The first sort of textualists—the weak textualist—thinks that each work has its own vocabulary, its own secret code, which may not be commensurable with that of any other.

The second sort of textualist—the strong textualist—has his own vocabulary and doesn’t worry about whether anybody shares it…

It is the strong textualist who is the true heir of Nietzsche and James, and thus of Kant and Hegel. The weak textualist—the decoder—is just one more victim of realism, of the “metaphysics of presence.”

The strong textualist is trying to live without that comfort. He recognizes what Nietzsche and James recognized, that the idea of method presupposes that of a privileged vocabulary, the vocabulary which gets to the essence of the object, the one which expresses the properties which it has in itself as opposed to those which read into it. Nietzsche and James said that the notion of such a vocabulary was a myth — that even in science, not to mention philosophy, we simply cast around for a vocabulary which lets us get what we want.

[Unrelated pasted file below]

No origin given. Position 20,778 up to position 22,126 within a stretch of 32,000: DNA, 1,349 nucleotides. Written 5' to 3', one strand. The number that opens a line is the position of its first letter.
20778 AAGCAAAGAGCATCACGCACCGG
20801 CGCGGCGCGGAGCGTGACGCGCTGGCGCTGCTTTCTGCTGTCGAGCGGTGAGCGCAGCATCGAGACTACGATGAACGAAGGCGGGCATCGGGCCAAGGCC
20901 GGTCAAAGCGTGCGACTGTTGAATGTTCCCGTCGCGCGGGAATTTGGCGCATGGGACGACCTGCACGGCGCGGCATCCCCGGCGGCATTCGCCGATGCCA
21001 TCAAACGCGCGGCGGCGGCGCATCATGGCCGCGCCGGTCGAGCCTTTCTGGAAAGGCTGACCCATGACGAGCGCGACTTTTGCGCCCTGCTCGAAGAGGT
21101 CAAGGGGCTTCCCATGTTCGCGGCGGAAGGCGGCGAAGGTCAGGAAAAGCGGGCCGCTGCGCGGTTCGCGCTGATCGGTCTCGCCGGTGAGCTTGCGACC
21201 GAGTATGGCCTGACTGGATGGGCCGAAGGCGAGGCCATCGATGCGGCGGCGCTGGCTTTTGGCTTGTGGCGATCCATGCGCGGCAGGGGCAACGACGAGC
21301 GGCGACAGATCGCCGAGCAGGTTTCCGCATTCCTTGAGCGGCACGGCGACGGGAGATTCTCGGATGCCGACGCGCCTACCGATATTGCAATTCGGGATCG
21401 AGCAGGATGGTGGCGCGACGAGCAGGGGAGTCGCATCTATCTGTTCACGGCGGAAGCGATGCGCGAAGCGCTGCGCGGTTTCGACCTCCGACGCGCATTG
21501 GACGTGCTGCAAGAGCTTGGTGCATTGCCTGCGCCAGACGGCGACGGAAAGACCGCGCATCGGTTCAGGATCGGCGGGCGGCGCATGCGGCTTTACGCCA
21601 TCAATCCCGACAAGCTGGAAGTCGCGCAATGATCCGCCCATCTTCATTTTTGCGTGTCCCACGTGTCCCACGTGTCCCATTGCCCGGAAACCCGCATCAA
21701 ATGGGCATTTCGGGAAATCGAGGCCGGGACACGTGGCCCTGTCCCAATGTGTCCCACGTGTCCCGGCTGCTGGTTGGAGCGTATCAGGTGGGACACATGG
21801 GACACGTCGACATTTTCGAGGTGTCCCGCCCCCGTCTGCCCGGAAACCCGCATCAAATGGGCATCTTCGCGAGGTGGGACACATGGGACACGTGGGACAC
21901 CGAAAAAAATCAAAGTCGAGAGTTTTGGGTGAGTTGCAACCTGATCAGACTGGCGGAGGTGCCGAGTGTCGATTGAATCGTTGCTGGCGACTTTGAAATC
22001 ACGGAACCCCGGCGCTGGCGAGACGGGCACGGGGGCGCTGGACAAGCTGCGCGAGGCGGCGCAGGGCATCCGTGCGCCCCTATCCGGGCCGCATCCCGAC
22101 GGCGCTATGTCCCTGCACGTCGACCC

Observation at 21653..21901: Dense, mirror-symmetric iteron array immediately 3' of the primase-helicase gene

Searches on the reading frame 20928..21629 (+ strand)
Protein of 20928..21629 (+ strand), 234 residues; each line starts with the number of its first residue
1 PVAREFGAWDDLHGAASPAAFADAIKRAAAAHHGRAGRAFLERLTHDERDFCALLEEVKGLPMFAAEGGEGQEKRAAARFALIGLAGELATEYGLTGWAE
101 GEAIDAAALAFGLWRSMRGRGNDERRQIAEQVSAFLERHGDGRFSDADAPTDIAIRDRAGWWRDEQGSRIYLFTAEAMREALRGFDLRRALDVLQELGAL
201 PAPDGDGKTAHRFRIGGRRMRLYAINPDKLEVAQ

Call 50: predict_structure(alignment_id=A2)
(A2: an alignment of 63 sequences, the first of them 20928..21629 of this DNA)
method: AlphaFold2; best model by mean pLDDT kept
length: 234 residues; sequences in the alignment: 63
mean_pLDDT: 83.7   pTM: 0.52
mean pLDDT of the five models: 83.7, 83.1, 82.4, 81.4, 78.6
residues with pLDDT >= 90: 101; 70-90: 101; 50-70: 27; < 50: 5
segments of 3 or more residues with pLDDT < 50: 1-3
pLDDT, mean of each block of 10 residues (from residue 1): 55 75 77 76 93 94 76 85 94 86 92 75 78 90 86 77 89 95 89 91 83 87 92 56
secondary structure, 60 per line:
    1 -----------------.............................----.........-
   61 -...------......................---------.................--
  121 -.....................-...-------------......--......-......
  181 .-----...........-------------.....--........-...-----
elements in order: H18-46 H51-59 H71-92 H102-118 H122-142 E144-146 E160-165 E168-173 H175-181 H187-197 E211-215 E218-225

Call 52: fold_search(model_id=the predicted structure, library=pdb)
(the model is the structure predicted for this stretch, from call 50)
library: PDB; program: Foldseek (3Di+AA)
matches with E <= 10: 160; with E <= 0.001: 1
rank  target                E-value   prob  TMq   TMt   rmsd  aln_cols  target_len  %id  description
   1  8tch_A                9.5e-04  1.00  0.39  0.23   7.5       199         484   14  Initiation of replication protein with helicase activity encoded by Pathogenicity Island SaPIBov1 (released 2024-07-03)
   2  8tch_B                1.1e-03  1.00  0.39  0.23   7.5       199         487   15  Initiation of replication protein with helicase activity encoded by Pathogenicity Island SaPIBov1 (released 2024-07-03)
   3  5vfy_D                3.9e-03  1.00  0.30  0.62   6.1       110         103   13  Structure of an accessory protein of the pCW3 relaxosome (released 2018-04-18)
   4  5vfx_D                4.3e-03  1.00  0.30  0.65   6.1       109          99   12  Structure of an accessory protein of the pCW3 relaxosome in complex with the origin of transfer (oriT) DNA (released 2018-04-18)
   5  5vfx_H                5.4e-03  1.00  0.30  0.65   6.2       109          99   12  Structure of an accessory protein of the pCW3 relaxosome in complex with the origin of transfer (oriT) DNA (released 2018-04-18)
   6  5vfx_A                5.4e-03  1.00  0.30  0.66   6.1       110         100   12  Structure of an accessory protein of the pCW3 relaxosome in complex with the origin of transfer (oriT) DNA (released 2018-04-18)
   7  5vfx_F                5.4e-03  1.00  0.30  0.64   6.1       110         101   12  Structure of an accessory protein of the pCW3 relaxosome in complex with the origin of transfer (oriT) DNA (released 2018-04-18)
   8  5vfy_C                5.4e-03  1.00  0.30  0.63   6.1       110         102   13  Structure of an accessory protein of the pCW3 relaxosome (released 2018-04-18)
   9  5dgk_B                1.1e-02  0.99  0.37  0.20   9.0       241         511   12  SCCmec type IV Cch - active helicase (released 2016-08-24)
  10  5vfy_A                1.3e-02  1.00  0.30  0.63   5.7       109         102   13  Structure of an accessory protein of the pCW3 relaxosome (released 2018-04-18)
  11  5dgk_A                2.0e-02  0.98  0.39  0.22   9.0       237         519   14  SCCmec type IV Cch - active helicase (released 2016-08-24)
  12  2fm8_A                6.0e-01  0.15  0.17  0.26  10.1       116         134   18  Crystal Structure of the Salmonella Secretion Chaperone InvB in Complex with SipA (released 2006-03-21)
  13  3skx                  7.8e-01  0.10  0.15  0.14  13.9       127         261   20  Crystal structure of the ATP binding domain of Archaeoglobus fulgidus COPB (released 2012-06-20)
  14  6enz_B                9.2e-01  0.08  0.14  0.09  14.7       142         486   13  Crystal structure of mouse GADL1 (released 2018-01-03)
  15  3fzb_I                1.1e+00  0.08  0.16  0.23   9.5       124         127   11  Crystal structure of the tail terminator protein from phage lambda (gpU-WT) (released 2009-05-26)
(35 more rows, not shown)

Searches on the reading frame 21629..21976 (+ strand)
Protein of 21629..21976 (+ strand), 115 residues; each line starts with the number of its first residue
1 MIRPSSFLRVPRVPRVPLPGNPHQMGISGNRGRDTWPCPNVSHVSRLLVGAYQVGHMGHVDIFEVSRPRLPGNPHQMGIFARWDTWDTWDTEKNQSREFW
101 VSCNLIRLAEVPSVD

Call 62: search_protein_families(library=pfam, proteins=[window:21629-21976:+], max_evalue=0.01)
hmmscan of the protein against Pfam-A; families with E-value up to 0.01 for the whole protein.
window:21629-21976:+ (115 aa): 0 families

Nineteenth Century Idealism and Twentieth Century Textualism